Into Kunar province
After my brief stay at the J-Bad PRT, I hauled my gear aboard another CH-47D, taking to the skies headed northeast, toward the restive Kunar Province, a hotbed of the war. The air crew first dropped supplies at a tiny Special Forces outpost on the Pakistan border and then unloaded me at Forward Operating Base Wright (FOB Wright), just outside of the city of Asadabad, the capital of the Kunar Province. That’s where the luxury of smooth, fast travel in the back of a Chinook ended, and my visceral appreciation for the CH-47 really began, courtesy of a ground convoy.
I squeezed into the back of a Humvee a few hours after nightfall with Marines bound for Camp Blessing, deep in the Pech River Valley near the small village of Nangalam. Cold rain poured on us during most of the five hour journey and the Humvee slammed through potholes and ruts, knocking us off the steel bench seats a few times every minute.
Despite the worsening condition of the road, the convoy accelerated when we passed by the opening of the Korangal Valley. We needed to move quickly as we’d entered “IED Alley,” where improvised explosive devices, buried under the dirt road and remotely detonated by insurgents and terrorists hiding in the Korangal, had destroyed a number of Humvees and other vehicles in the past months and years. These explosions had also killed and maimed American and Afghan military personnel, as well as Afghan civilians.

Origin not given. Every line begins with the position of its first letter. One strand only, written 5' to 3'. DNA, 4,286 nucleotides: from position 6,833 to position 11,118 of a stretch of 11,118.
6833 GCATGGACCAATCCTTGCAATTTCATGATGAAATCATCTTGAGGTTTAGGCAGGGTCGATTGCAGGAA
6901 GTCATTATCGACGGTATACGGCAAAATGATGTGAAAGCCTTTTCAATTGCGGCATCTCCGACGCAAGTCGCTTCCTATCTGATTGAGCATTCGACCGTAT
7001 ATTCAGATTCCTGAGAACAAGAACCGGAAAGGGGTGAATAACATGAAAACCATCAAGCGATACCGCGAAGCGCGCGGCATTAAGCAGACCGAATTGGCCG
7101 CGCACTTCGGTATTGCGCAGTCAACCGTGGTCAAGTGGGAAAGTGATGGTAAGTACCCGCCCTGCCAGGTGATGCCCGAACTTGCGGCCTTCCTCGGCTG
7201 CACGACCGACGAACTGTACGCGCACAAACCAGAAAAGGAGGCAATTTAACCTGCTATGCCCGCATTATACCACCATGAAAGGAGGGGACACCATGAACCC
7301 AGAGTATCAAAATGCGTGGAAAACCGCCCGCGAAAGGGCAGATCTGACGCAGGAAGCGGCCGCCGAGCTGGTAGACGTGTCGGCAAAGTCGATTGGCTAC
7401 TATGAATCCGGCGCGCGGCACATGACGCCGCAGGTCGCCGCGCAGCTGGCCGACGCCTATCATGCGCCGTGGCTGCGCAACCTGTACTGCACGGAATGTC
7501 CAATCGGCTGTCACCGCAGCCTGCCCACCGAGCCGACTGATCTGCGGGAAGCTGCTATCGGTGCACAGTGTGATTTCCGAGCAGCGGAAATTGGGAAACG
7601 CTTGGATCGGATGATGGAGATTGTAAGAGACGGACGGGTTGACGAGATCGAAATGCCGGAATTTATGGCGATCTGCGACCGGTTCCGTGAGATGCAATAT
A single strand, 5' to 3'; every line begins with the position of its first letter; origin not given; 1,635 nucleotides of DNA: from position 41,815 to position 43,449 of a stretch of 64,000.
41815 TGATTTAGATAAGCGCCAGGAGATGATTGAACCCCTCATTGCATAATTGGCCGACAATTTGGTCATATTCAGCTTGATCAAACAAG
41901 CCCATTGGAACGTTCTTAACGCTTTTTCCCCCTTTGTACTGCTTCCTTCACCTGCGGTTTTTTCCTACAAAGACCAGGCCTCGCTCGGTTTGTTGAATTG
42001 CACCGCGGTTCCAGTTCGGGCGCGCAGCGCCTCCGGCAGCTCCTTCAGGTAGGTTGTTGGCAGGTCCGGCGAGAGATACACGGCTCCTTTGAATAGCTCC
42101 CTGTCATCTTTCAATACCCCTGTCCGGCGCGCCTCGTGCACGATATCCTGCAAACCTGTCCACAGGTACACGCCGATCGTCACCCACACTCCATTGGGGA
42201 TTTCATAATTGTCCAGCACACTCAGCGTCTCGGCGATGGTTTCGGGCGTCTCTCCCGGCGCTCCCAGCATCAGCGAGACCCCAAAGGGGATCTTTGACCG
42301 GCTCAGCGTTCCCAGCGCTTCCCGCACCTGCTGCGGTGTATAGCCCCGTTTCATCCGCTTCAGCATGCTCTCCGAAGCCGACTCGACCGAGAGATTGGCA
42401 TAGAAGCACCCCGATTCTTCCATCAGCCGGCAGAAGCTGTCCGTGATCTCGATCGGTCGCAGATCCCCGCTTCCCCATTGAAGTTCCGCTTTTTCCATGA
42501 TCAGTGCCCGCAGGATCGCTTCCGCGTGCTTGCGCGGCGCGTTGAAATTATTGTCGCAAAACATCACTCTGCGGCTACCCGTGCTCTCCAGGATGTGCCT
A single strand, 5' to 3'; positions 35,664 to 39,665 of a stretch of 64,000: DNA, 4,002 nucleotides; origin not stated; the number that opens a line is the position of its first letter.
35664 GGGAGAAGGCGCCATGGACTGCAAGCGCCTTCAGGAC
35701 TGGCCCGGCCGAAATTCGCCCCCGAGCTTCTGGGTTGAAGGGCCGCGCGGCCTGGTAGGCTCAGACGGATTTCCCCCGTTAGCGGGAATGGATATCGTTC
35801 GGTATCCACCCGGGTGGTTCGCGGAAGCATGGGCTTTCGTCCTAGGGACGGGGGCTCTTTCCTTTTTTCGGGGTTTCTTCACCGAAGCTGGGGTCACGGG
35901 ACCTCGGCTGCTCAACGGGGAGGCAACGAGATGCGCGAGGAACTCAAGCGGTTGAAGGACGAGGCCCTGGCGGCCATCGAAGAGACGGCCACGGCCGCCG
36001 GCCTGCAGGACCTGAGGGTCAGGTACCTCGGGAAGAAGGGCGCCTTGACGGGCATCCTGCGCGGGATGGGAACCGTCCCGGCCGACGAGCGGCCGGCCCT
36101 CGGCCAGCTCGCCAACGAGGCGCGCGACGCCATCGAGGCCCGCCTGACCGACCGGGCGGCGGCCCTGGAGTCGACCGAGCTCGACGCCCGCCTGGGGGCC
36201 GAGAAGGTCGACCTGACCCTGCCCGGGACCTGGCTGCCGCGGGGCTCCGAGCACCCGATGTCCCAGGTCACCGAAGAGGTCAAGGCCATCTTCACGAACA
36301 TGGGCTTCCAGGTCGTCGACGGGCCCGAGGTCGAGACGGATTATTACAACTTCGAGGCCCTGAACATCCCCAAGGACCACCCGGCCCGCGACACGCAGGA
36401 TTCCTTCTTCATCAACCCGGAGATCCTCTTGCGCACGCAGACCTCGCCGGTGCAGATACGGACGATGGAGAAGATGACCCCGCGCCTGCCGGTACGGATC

As the speed combined with the road conditions pounded us in the back, and as the thought of an IED detonating beneath our Humvee pounded in my head, I dreamed of the comfort, speed, and safety of the Chinook. Then a Marine in the back of the Humvee reminded me that deadly threats exist for CH-47s and other helicopters too. He pointed to the south, toward a mountain cloaked at that moment by darkness: Sawtalo Sar.
Just three months earlier, during Operation Red Wings, an insurgent fired a rocket propelled grenade at a 160th MH-47D helicopter, “Turbine 33,” as it prepared to deploy a fast rope for the insertion of a quick reaction force of Navy SEALs high on the mountain’s slopes. The explosive round slammed into the rear transmission of the helicopter, sending Turbine 33 crashing onto the steep slopes of the upper peak, killing all sixteen on board: eight Night Stalkers and eight Navy SEALs. At that point, it was the greatest single-incident loss of life of American life in the war in Afghanistan.
“Welcome to the edge of the empire,” Marine 1st Lieutenant Matt Bartels, the 25 year-old commander of Camp Blessing said when I arrived at three in the morning, drenched. Named after Jay Blessing, a Green Beret killed by an IED a couple years earlier, Camp Blessing held the distinction of being one of the most insular combat outposts in the War on Terror—and one of the most frequently attacked.
Just a couple days before my arrival, a mortar had landed near the base’s command post, killing 20 year-old Marine Lance Corporal Steven Valdez. Matt told me that I’d arrived just in time, as the Marines were planning a raid to locate the mortar used to kill Valdez, and to seek out those who used it to kill him.